Speaking at the World Economic Forum’s “Summer Davos” in Tianjin in September, premier Wen Jiabao reaffirmed China’s commitment to balancing growth with sustainability. The country, he pledged, “will continue to conserve resources and protect the environment and raise the efficiency of resource utilisation and the capacity to tackle climate change.”
The message is great, but there remains a real question mark over the country’s ability to deliver on this promise, even as it starts to promote socially responsible investment. Recent efforts to get fund managers to engage with the sustainability agenda are pleasing, but it is worth asking whether the country is about to apply weak market solutions to its severe environmental challenges.
It is, of course, welcome news that China is launching an environmental, social and governance (ESG) investment index. The CSI ECPI China ESG 40 Equity Index, made up of 40 domestic companies, is a joint venture between the China Securities Index Company, backed by the Shanghai and Shenzhen stock exchanges, and ECPI, a European ESG research company.
To declare an interest, I have been on the advisory boards of half a dozen socially responsible investment (SRI) funds since 1990, from small pioneers through to larger financial institutions like Norway’s Storebrand. So I believe that SRI is a worthwhile experiment, particularly if the approach moves beyond the screening of company sectors and performance to actively engaging the management of mainstream companies. But it’s truly worrying when you hear senior people from major global companies like Rio Tinto or Unilever expressing concern about the lack of mainstream investor interest in what they are doing in such areas as the ESG agenda and wider sustainability.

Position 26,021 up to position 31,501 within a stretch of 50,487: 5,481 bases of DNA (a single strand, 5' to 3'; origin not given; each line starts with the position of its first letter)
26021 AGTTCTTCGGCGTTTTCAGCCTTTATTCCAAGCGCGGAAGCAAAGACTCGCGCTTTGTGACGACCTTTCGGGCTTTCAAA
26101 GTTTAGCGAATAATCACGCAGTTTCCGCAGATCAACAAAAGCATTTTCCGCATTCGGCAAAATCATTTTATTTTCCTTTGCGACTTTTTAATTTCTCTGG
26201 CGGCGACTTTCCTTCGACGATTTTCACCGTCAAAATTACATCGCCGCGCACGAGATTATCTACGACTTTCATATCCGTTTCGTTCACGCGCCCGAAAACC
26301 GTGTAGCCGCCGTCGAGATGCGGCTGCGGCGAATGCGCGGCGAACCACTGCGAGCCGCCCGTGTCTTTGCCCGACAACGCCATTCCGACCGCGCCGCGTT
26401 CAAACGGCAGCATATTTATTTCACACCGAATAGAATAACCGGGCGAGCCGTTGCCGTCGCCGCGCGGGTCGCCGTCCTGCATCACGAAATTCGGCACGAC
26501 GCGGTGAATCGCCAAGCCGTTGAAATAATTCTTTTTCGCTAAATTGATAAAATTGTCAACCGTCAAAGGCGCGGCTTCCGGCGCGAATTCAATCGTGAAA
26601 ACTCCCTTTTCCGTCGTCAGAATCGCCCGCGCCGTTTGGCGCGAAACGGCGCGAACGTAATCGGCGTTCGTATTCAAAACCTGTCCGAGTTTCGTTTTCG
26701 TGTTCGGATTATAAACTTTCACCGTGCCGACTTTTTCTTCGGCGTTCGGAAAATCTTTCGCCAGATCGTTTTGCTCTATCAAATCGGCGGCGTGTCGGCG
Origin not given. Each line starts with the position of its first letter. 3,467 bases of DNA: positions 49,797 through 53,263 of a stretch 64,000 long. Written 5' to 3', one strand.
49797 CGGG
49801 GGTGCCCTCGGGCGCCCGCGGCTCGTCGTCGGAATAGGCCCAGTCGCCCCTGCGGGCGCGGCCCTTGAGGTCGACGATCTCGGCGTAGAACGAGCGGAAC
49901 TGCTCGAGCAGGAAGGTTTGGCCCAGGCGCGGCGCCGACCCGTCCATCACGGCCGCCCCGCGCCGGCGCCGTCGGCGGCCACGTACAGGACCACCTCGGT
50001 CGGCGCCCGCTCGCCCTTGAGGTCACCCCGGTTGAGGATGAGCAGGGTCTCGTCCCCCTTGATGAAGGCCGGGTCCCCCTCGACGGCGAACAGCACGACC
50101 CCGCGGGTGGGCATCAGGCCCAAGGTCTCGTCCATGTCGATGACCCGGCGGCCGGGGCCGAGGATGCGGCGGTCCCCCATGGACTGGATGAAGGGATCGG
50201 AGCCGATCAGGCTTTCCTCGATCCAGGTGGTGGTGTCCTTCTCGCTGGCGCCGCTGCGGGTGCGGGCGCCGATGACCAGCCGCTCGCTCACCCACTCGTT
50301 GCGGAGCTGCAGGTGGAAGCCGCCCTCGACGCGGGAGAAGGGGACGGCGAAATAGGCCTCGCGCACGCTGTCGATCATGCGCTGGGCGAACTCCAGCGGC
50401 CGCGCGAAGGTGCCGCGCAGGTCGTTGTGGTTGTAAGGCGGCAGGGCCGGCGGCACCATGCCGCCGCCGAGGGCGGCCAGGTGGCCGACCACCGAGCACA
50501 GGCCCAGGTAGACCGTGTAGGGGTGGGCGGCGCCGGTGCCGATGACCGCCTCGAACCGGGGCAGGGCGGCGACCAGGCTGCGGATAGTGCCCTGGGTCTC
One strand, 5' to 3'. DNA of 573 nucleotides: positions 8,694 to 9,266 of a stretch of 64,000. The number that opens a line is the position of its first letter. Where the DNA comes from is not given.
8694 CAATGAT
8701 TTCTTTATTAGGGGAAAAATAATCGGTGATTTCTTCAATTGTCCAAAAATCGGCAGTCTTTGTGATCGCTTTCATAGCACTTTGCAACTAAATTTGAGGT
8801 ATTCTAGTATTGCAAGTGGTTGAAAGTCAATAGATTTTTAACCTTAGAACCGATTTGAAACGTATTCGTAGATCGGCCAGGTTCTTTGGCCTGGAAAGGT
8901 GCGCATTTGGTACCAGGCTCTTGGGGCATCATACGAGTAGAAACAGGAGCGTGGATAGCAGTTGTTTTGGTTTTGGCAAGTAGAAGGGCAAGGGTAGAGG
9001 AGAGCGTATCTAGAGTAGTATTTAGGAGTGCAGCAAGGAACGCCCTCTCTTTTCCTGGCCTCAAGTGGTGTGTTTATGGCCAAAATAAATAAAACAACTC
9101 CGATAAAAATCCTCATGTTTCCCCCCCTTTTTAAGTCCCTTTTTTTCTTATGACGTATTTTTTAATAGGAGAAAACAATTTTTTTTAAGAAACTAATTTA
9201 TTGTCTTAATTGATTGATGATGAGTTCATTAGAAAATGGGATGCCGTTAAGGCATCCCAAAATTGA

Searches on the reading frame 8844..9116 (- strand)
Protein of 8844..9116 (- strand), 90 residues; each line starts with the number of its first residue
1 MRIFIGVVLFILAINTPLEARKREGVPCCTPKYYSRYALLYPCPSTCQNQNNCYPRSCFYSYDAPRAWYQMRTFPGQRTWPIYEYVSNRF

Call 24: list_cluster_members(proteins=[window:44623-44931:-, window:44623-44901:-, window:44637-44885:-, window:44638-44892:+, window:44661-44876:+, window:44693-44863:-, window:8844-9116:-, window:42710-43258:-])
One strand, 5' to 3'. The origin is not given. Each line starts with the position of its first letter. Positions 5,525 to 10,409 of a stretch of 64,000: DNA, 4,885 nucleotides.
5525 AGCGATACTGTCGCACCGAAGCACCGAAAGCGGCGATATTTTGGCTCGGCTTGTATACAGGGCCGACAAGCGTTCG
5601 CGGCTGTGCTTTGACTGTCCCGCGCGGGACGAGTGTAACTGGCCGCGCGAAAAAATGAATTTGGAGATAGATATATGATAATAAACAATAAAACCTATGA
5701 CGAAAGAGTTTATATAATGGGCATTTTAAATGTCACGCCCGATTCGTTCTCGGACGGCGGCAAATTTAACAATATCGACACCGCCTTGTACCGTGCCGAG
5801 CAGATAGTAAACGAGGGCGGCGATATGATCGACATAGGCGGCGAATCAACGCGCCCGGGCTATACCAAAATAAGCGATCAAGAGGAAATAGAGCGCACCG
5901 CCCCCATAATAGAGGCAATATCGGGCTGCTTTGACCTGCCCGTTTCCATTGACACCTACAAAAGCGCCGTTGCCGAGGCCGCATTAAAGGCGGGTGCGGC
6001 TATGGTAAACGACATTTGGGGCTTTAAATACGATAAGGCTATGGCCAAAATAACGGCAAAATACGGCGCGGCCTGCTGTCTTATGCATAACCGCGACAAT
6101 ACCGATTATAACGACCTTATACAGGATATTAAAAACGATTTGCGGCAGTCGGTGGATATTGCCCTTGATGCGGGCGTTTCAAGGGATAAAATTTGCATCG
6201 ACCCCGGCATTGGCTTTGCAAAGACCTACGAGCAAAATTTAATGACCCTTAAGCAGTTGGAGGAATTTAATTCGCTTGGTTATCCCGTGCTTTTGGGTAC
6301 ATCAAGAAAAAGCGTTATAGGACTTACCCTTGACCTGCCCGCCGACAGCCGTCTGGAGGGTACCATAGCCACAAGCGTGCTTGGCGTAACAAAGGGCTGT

At a recent conference on biodiversity for business, Unilever’s senior vice president of sustainability, Gavin Neath, reported that “Mainstream investors have [shown] very little interest and give us very little credit for what we do – and there’s little sign that is going to change any time soon.” He noted that only SRI analysts are interested in Unilever’s investments in such areas as drip irrigation in Brazil, solar-powered ice cream freezers and water-conservation projects.
Rio Tinto chief executive Tom Albanese agreed with this assessment, noting that his company organises regular corporate social responsibility briefings for shareholders – but is finding that mainstream investors, as the Financial Times puts it, “are not interested in Rio’s [ESG] initiatives because they do not think they are core to the business.”
Both executives think the analysts are wrong. And the huge financial liabilities incurred by BP in the wake of the devastating oil spill in the Gulf of Mexico may fuel greater interest in ESG factors. But it is significant that the market-leading Dow Jones Sustainability Indexes only delisted BP after the spill. (To declare another interest, I was on their advisory board for many years, too.) Their latest rankings of companies is also notable for the fact that car manufacturer Toyota – long a darling of the SRI and ESG investment communities – has been dropped because of the quality problems experienced as its rapid growth outran its quality controls.